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A Solar What?

What is it and where did it come from?

What Is A Solar Lentigo?

A lentigo (plural: lentigines) is a spot on the skin that is darker than the surrounding skin. It is not a freckle. Solar lentigines are the most common form of lentigines and most predominant among Caucasians, especially those with very fair skin, but also presents at a high rate in Asian skin. 


While benign (harmless), most people choose to have them removed for cosmetic reasons, which result in a younger, more even-toned appearance. However, solar lentigines do indicate prolonged UV exposure which is a precursor for some skin cancers. Therefore it is recommended that you take care to either avoid the sun or cover up as much as possible. 


What does a solar lentigo look like?

It is a pigmented (usually brown), flat or slightly raised lesion with a clear defined edge. Unlike an ephelis (freckle), it does not fade in the winter months.
















Types Of Lentigo

Lentigo Simplex

  • A precursor to junctional nevus

  • Arises during childhood and early adult life

  • Found on trunk and limbs

  • Small brown round or oval macule or thin plaque

  • Jagged or smooth edge

  • May have a dry surface

  • May disappear in time

Solar Lentigo

  • A precursor to seborrheic keratosis

  • Found on chronically sun exposed sites such as hands, face and  lower legs

  • May also follow sunburn to shoulders

  • Yellow, light or dark brown regular or irregular macule or thin plaque

  • May have a dry surface

  • Often has “moth-eaten” outline

  • Can slowly enlarge to several centimeters in diameter

  • May disappear, often through the process known as lichenoid keratosis


Ink Spot Lentigo

  • Also known as reticulated lentigo

  • Few in number compared to solar lentigines

  • Follows sunburn in very fair skinned individuals

  • Dark brown to black irregular ink spot-like macule


PUVA Lentigo

  • Similar to ink spot lentigo but follows photo-chemotherapy (PUVA)

  • Location anywhere exposed to PUVA


Tanning Bed Lentigo

  • Similar to ink spot lentigo but follows indoor tanning

  • Location anywhere exposed to tanning bed


Radiation Lentigo

  • Occurs on site of irradiation (accidental or therapeutic)

  • Associated with late-stage radiation dermatitis: epidermal atrophy, subcutaneous fibrosis, keratosis, or telangiectasis 


Generalized Lentigo

  • Found on any exposed or covered site from early childhood

  • Small macules may merge to form larger patches

  • Not associated with a syndrome

  • Also called lentigines profusa, multiple lentigines


Agminated Lentigo

  • Nevoid eruption of lentigines confined to a single segmental area

  • Sharp demarcation in midline

  • May have associated neurological and developmental abnormalities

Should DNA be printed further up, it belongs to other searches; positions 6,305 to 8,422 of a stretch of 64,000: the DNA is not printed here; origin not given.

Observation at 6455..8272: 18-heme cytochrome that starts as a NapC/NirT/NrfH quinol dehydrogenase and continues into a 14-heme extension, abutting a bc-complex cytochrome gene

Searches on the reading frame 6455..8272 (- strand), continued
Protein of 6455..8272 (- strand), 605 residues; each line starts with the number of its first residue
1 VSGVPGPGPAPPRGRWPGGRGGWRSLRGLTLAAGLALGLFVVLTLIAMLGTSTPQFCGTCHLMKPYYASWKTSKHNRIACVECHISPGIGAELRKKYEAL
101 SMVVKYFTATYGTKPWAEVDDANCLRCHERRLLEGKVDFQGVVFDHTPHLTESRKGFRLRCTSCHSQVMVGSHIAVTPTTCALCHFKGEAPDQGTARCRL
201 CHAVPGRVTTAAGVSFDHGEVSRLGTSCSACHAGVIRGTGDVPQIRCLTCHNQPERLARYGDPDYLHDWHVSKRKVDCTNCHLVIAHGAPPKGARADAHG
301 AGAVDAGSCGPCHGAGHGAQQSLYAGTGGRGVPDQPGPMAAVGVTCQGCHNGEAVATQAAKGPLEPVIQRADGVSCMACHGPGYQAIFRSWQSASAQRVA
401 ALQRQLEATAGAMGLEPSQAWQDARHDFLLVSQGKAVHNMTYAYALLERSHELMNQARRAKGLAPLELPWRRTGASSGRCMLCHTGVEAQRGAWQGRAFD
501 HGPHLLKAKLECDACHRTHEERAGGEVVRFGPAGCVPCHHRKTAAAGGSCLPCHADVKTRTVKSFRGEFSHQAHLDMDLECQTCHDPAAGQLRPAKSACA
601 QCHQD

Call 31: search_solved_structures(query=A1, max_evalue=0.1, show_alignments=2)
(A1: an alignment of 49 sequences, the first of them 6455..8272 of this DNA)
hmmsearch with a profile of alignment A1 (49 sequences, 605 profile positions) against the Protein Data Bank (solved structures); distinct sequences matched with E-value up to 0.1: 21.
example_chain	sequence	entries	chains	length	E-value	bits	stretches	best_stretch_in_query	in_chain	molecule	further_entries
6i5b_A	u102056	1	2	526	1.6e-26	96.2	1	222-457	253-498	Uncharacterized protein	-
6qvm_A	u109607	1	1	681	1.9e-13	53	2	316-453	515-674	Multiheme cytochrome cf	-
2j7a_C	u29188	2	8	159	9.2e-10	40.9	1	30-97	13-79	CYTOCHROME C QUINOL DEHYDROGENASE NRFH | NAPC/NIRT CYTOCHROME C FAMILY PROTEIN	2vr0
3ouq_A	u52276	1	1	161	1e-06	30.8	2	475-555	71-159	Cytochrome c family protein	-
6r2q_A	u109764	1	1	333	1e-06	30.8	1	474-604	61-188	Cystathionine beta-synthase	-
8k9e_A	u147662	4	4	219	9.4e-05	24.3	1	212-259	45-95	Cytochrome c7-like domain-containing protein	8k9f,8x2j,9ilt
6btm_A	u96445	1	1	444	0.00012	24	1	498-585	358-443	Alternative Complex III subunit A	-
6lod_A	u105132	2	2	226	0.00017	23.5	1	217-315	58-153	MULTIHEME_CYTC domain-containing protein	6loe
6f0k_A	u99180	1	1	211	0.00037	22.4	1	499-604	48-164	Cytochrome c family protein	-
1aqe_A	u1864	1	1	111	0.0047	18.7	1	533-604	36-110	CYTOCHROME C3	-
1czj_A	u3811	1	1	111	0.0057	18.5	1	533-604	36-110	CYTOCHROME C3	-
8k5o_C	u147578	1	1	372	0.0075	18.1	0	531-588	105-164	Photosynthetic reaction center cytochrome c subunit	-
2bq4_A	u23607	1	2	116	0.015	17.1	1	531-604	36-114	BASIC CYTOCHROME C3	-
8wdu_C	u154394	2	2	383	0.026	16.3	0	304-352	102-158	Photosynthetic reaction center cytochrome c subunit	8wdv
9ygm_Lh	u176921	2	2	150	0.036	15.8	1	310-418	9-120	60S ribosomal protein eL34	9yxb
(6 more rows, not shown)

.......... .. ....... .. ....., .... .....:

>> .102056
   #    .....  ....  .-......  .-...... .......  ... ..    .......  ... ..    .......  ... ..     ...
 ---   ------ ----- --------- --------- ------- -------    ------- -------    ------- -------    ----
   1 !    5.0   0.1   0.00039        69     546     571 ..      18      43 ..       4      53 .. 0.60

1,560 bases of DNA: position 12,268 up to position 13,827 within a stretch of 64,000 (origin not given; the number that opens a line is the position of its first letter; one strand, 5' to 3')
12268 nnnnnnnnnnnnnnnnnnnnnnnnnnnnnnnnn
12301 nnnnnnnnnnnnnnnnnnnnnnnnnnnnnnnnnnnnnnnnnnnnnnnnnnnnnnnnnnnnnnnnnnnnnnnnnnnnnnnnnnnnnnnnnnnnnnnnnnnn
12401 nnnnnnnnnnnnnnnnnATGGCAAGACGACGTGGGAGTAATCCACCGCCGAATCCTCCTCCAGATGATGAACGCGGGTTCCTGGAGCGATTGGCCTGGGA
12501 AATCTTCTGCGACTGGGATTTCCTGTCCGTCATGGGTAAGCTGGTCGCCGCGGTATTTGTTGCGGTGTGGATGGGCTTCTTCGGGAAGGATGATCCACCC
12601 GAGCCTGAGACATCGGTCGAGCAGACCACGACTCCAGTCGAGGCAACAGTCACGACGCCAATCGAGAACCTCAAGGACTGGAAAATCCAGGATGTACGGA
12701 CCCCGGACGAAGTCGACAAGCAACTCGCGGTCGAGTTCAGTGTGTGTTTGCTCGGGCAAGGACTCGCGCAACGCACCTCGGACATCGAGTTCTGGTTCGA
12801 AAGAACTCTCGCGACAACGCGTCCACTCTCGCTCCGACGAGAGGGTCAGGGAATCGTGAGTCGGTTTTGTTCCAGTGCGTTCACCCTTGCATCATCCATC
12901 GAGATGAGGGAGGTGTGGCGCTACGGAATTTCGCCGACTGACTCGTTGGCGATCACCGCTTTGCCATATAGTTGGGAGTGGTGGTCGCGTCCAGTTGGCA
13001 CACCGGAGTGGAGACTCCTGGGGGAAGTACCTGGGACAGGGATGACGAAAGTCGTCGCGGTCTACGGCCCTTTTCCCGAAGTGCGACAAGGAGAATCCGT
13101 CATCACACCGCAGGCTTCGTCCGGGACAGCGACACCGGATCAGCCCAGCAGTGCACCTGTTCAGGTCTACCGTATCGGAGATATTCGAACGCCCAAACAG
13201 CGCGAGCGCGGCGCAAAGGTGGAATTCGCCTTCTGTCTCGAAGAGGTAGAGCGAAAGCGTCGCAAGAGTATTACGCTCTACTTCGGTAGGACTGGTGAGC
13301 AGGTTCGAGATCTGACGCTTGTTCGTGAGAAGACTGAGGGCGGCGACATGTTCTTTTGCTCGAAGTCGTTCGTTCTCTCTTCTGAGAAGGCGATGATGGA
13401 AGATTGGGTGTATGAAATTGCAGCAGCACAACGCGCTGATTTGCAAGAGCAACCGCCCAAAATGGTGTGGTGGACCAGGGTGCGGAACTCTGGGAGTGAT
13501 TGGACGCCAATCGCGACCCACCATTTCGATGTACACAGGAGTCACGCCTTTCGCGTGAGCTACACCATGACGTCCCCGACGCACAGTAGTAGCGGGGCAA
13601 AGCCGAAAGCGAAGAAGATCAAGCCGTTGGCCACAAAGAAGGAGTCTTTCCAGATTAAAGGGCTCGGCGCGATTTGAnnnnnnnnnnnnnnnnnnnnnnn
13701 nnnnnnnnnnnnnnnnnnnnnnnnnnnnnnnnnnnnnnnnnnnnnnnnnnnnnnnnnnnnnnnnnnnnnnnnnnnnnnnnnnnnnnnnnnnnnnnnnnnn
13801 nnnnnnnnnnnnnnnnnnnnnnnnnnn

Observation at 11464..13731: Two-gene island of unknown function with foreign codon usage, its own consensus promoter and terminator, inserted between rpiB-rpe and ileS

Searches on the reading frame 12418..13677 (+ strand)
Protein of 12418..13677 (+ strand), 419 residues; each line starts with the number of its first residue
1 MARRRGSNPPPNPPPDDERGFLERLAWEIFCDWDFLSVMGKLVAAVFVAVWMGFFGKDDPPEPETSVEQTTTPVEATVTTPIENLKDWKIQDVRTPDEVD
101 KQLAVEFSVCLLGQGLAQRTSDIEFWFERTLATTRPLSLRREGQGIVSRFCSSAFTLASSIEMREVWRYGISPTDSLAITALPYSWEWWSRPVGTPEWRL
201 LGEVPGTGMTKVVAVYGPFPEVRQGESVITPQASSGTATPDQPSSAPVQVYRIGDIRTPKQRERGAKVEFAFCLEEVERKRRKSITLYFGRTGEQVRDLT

Patterned Lentigo

  • Inherited tendency to lentigines on face, lips, buttocks, palms and  soles of feet

  • Recognized mainly in people of African ethnicity


What causes a solar lentigo?

Exposure to the sun seems to be the major cause of lentigines, hence the term solar lentigo. One of the universal skin lesions, a solar lentigo can develop over an extended time, or erupt quickly, on both genders at all ages. Also known as liver spots or age spots, solar lentigines are often associated with aging and extended ultra-violet exposure and radiation.

Where do they appear?

Solar lentigines most often appear on parts of the body that get the most sun, including the hands and face, specifically the nose, forehead and ears. Some lentigines may be caused by genetics, medical procedures such as radiation therapy and overuse of tanning beds. 


How is a solar lentigo treated?

There are several standard methods that most dermatologist use for treating solar lentigines:

  • Cryosurgery (freezing it off)

  • Laser surgery

  • Creams that are applied to the skin, such as retinoids or bleaching agents


Unfortunately, there are several side-effects to these methods, they can be extremely painful and the results are not permanent, especially with the topical treatments.

Dr. Gillaspie’s uses the CryoProbe. It is a non-toxic combination of freezing temperature and pressurization that helps remove superficial lesions without cutting, bleeding, or the need for sutures. There are no “laser burns” as sometimes seen with laser surgery and it is typically pain free. The extreme precision of the CryoProbe results in less damage to the surrounding skin and usually only one treatment is needed. With the proper aftercare (conscientious sun protection) the results are long term to permanent, with absolutely no side-effects.

Can solar lentigines be prevented?

Yes! The best way to prevent a solar lentigo is to stay out of the sun as much as possible, especially between the hours of 10 a.m. and 2 p.m. Use sunscreen with an SPF of 30 or more when outdoors, and wear protective clothing, such as long-sleeved shirts, pants, and a wide-brimmed hat. Prevention is the best option, however, most of us didn't know anything about prevention in our early years.

If solar lentigines are a part of your appearance you’d like changed, please call for an educational consultation... a good start to the beginning of a new you!

Solar Lentigo
(Not Freckles)
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